NPR Music is almost ready to announce the winner of the 2018 Tiny Desk Contest. Now in its fourth year, the contest lets unsigned, independent musicians vie for the chance to perform as part of NPR's Tiny Desk concert series. Artists submit a video of themselves performing an original song. The contest judges watch them all and determine a winner.
We'd be thrilled to see an act from the Centennial State win the contest. And there are plenty to choose from: 151 Colorado artists submitted videos. We've perused them all and highlighted some of our favorites.
You might recognize artists like The Milk Blossoms and Ivory Circle from their recent OpenAir Sessions. You might also discover your new favorite local act.
NPR Music will announce the 2018 Tiny Desk Contest winner this week. In the meantime, watch and read about some of the best Colorado submissions below.
(Update: Naia Izumi of Georgia has won the 2018 Tiny Desk Contest. Watch the winning video.)
Andrew Sturtz: "I Remember The Day"
This video's charm lies in its sparseness. Sturtz and cellist Courtlyn Carpenter deliver a heart-tugging pop-folk melody, interspersed with powerful moments of silence.
Nina And The Hold Tight: "Salt and Blood"
Last month NPR Music highlighted this Colorado Springs act for its "heavy riffs" and "righteous anger." We have to agree: This performance is one of the liveliest we watched. The band finds a blues-rock groove to accompany frontwoman Nina de Freitas' impassioned vocals, then breaks away from that groove for a memorable coda.
My Name Is Harriet: "Gravity"
Colorado Springs artist Harriet Landrum begins with a barrage of plucked violin and vocal loops before taking out a bow and letting it rip. It's a memorable and unique solo performance that could be exhausting, but Landrum's energy seems limitless here.
Noble Youth: "We Don't Dance"
Aaron Noble Brown's music as Noble Youth often features electronic beats and ambient synths. That's not the case here. This video shows a more intimate side of Brown, who gives an impactful performance with just voice and guitar.
Jackson Emmer: "When The Lawn Gets Dark"
Emmer's video is proof there's lots of musical talent in Colorado outside of the major cities. The Carbondale-based singer-songwriter performs alone in a large empty room, a setting that strengthens the emotional resonance of his melancholy country song.
The Milk Blossoms: "Supermoon"
We recognized this song from the band's recent performance in our studio. The Denver experimental pop trio, which just released its sophomore album, has become a live favorite in Colorado for its distinctive blend of ukulele, beatboxing and keys.
(Note: The video is no longer available, but you can watch The Milk Blossoms perform this song in our studio.)
Maria Levitov: "Proud Daughter"
The Colorado vibe is strong in this entry from singer-songwriter Maria Levitov. She and guest vocalist Jessica Hays walk through Denver's International Church of Cannabis before laying down some gorgeous vocal harmonies with an image of Garden of the Gods behind them.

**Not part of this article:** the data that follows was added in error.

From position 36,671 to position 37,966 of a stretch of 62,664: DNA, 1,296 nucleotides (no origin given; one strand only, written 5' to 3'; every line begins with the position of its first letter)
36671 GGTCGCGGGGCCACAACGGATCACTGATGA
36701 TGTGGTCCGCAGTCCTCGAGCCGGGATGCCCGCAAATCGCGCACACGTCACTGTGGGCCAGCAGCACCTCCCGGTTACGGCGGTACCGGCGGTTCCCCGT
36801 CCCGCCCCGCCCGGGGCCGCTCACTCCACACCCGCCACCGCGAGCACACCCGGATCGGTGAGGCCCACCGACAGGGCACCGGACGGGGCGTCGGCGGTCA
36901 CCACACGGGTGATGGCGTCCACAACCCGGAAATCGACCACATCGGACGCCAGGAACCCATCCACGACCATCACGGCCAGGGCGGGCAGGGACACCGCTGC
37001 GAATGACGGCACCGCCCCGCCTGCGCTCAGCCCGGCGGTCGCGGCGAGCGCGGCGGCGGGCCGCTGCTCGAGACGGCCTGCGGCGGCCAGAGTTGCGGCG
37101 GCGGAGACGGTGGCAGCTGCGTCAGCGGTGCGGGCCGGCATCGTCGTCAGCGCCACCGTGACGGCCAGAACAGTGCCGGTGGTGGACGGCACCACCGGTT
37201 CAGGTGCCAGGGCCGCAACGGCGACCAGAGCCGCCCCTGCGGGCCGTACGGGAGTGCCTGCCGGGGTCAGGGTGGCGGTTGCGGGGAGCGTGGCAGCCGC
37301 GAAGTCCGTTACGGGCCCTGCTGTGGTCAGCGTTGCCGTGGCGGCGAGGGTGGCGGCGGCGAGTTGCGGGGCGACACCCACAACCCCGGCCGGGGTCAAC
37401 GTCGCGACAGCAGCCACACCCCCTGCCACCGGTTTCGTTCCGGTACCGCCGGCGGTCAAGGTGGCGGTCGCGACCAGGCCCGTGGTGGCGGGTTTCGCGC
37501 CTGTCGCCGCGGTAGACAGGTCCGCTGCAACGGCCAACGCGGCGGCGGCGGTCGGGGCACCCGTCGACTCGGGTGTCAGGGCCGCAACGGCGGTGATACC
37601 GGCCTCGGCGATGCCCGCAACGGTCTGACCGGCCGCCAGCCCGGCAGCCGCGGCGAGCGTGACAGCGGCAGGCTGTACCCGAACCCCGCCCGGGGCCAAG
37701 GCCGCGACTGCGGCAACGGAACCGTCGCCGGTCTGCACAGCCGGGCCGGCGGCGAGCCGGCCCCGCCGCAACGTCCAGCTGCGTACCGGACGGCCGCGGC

Los Mocochetes: "Que Viva Revolution"
The energy in this performance seems to jump out of the screen. This Denver collective manages to fit seven musicians into one shot while they play an infectious Latin-funk jam that concludes with an elated embrace and chant.
Danny Leroy: "Before Forever Starts"
Leroy opens his video by speaking about John Prine's "Angel from Montgomery," a song written from the perspective of a middle-aged woman lamenting her role as a housewife. The song Leroy goes on to perform reimagines that tale, wherein the narrator decides to leave her husband.
Lief Sjostrom: "Watching Waves"
Cellist Lief Sjostrom's video opens with some shots of effect pedals and guitars, so one might expect some rock music. Instead, he creates an intense, cinematic soundscape with his cello. It's gripping to watch the collage of loops and melodies come together over the course of five minutes.
Gun Street Ghost: "Battles"
The four musicians here have to make room for pots, pans and a coffee maker, as the performance takes place in a cramped kitchen. It doesn't phase the Denver band, which mixes acoustic and electric sounds for a sturdy Americana-rock rhythm.
Ivory Circle: "Never Let Me Go"
We highlighted this Denver band's 2017 contest submission, in which the musicians packed into a small attic space. This year, they have a lot more room to move around and certainly take advantage of it: There are multiple videos spliced into one another here, and at one point there are three images of singer Connie Hong in the same shot.
Audible: "Up, Up and Away"
Aubible frontman HoTT sits and raps front and center behind a desk of his own as the rest of the Colorado Springs band lays down a neo-soul backing track. It's a single stationary, dimly-lit shot, but it's hard to look away once you hit play.